THE BLOG
01/06/2015 03:59 pm ET Updated Dec 06, 2017

The Ingredients of a Great Education

This piece is part of a series of posts from the Founding Class at the Minerva Schools at KGI about their experience reimagining the traditional college experience. Minerva is a new university program that prepares students to solve complex global problems. Minerva's students live and learn in up to seven of the world's greatest cities throughout their time in college and study in small engaging seminars.

What does it take to make a university? A football team, large library, bearded professors, and ivy-covered bricks? Not so much. I can attest that it actually takes empanadas, beaver tails, chicken curry, cong you mian, pancakes, ice cream, chocolate, and tacos.

At the end of our first week, Minerva's first class of students worked elbow-to-elbow in the large industrial kitchen of our residence hall. Together, we made dishes from every continent. Minerva's staff pitched in as well, stirring pots and washing dishes. As I sat down to eat at our Founder's Feast, the symbolism was clear: we're not ordering in, because what we can make is better.

Minerva is a new university and I am part of its very first class. Minerva offers a bold and different kind of higher education so students are not confined to the rigidities of a traditional education.

Most universities are sit-down restaurants. You are free to choose a plate that excites you, so long as it's among those pre-selected menu options. But what if the fish on the menu wasn't sustainably caught? What if there are no vegetarian options? What if you have an idea for something more flavorful? Big changes aren't going to happen. Possibilities are limited.

If you are looking for endless possibility, it's best to start in an empty kitchen, with a whole host of ingredients and some courageous chefs. That's Minerva, in a nutshell. Minerva is trying to make a university experience that is both new and timeless, by substituting, adding and subtracting ingredients. We've removed lectures, but added active learning. We've swapped a brick-and-mortar campus for laptop-mediated classes and rotating residencies in seven global cities. Instead of a cafeteria, we have the restaurants and grocery stores of San Francisco, or Berlin, or Buenos Aires -- wherever we happen to be that term. Instead of honoring minorities on campus, we've done away with majorities. Minerva's students come from the world over. Thirteen nationalities are represented in our founding class. Only one-fifth is American. We are immersed in diversity and it's delicious.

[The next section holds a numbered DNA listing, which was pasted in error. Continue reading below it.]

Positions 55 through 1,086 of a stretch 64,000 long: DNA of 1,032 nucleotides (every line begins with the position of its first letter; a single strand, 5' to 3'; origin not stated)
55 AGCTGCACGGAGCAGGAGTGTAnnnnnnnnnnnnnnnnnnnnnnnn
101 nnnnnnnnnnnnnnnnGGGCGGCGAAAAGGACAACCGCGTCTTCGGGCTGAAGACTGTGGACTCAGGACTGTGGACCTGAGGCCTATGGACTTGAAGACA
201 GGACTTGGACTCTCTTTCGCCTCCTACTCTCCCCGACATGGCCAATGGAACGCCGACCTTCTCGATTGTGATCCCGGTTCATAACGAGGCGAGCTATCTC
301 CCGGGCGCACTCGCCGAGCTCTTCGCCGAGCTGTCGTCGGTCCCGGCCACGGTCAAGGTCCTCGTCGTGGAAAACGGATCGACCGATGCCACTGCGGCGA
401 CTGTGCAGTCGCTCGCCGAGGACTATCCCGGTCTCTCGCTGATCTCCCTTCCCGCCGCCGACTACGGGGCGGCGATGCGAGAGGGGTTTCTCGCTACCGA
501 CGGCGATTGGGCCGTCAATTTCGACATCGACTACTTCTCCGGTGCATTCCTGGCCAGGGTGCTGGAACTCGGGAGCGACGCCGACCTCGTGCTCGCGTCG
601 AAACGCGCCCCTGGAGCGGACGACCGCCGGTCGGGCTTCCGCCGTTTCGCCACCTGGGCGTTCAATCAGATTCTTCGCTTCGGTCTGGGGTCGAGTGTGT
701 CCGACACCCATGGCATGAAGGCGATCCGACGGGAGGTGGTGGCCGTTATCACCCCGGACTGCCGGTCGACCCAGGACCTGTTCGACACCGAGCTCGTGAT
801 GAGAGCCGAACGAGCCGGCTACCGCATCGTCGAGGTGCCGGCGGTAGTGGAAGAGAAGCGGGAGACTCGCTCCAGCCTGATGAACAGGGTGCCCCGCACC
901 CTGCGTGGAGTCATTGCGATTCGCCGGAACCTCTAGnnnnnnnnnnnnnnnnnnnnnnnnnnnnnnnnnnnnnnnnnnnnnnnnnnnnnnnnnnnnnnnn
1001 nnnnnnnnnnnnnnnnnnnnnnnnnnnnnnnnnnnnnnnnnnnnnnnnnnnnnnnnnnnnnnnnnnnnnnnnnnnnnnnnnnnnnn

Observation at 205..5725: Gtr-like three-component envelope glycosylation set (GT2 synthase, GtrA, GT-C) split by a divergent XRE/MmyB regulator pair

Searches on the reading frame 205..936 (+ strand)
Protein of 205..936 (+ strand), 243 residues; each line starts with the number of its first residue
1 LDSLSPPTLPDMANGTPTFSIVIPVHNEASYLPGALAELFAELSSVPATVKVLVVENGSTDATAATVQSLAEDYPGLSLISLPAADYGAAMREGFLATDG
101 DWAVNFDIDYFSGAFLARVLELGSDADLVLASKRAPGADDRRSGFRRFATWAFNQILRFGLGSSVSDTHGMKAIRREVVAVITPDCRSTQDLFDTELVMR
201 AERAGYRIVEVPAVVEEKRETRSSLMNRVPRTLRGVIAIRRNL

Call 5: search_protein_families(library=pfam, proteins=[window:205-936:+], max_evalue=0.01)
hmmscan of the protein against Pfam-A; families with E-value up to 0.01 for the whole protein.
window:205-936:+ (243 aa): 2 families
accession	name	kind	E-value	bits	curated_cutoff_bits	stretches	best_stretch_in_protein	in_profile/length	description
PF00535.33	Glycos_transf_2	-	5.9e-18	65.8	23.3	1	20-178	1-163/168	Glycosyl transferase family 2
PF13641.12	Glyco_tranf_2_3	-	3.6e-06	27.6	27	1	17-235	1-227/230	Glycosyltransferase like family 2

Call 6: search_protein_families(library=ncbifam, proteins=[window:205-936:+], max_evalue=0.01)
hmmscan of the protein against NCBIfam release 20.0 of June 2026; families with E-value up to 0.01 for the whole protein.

Every Sunday at 10:01 pm (right after the deadline for our last assignment), a Founding Class member takes over our shared kitchen and shares an edible part of his or her culture. We've had fluffy American biscuits, tender Chinese dumplings, savory Argentinian empanadas, sweet Vietnamese Chè bà ba, and fried Canadian "Beaver Tails".

Minerva has some ideas for what it should serve, but they want us, the Founding Class, to work in their test kitchen. We're a class of twenty-eight in a school that aims to serve hundreds. We are the beta testers for the curriculum and the student experience. We are also the co-creators. We make, we try, we tweak, and we share. Whether it's extracurriculars or new traditions, we're bringing together old and new to make something entirely different.

Our position is strange: we are ingredients at Minerva but we are also its chefs. Our flavors need to be balanced but also distinct, faintly familiar and yet also exciting. We're the test batch. Sometimes our experiments don't work, and we're stuck with something that's too sweet, or too salty, or just plain bland. But, so long as we learn from our mistakes, nothing is wasted.

My months at Minerva have taught me about the pleasures and pitfalls of cooking up a university experience. How grateful I am to serve and be served, and to be made in the process of making.

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